‘The Caley’ is the reason that, when the wind is right, Edinburgh is flooded with the sweet, malty smell of brewing, hoppy aromas flooding over from Slateford Road. Deuchars IPA has become the bare minimum for pubs pretending to have even a passing interest in serving proper beer, and a lifesaver it for anyone after more than a pint of Stella. Caledonian 80/-, Flying Scotsman, low-alcohol beer 2point8 and a 21st anniversary ‘Imperial’ version of Deuchars make up their regular brew menu, with four seasonal specials coming in throughout the year. Each month also has its own short-run beer – some tailored to the occasion like February 2012’s Over The Bar Best Bitter, just in time for the rugby.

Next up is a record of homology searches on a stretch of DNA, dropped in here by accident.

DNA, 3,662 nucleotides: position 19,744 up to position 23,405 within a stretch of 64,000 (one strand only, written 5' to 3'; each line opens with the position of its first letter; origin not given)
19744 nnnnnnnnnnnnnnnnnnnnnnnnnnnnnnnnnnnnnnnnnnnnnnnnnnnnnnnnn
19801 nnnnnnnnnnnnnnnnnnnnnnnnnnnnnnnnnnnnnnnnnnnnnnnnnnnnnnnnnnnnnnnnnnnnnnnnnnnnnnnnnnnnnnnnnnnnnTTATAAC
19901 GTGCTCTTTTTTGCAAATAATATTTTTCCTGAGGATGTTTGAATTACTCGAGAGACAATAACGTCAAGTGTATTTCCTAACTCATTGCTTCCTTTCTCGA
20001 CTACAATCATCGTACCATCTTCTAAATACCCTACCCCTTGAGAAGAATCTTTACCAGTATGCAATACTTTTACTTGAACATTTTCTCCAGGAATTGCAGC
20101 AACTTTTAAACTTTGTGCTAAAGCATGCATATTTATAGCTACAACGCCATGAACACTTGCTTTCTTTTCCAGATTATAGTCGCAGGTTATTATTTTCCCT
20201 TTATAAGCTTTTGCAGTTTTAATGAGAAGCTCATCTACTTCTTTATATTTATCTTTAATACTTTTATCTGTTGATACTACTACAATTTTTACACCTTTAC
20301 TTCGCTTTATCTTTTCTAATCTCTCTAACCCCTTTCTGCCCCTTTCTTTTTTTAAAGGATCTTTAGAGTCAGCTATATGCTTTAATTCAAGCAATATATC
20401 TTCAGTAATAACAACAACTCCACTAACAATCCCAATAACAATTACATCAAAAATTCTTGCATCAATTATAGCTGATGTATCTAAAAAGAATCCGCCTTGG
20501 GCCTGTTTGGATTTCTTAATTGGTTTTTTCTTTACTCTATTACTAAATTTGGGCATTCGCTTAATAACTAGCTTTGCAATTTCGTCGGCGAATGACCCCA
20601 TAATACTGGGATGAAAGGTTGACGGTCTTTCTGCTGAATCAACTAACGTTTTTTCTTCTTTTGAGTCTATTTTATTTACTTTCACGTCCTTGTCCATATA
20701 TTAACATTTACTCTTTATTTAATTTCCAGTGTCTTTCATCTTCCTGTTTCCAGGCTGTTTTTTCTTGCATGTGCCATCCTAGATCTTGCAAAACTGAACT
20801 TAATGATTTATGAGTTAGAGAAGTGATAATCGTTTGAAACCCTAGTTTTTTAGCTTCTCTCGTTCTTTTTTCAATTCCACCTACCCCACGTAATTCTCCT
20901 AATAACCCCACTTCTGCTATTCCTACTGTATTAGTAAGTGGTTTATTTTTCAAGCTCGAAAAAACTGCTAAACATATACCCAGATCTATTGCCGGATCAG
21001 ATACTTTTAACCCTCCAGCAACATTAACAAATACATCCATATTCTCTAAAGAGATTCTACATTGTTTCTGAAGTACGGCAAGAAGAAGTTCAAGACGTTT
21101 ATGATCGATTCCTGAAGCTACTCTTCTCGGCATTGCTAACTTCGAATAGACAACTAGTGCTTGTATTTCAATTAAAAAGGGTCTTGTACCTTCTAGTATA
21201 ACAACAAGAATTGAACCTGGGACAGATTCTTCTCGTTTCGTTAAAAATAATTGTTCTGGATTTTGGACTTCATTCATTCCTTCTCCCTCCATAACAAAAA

When the brewery opened in 1869, it was one of 40 others in the city. It is the last to survive from that time, though others have recently begun to make Edinburgh’s brewing-day fragrance more common. Most of McEwan’s draught ales are also made on site, and the brewery is umbrella-owned by Heineken after they took over parent company Scottish & Newcastle in 2008. It’s not all corporate secrecy though – they run a number of different brewery tours including one involving an Indian curry buffet, which need to be booked in advance.
Reviews & features
Scotland celebrates a thriving brewing industry17 Sep 2010
Caledonian, Brewdog and more are holding their own on the world stage
High-quality water, historic recipes and a growing number of microbreweries means that Scotland is producing beers to rival those produced on the Continent, writes David Pollock.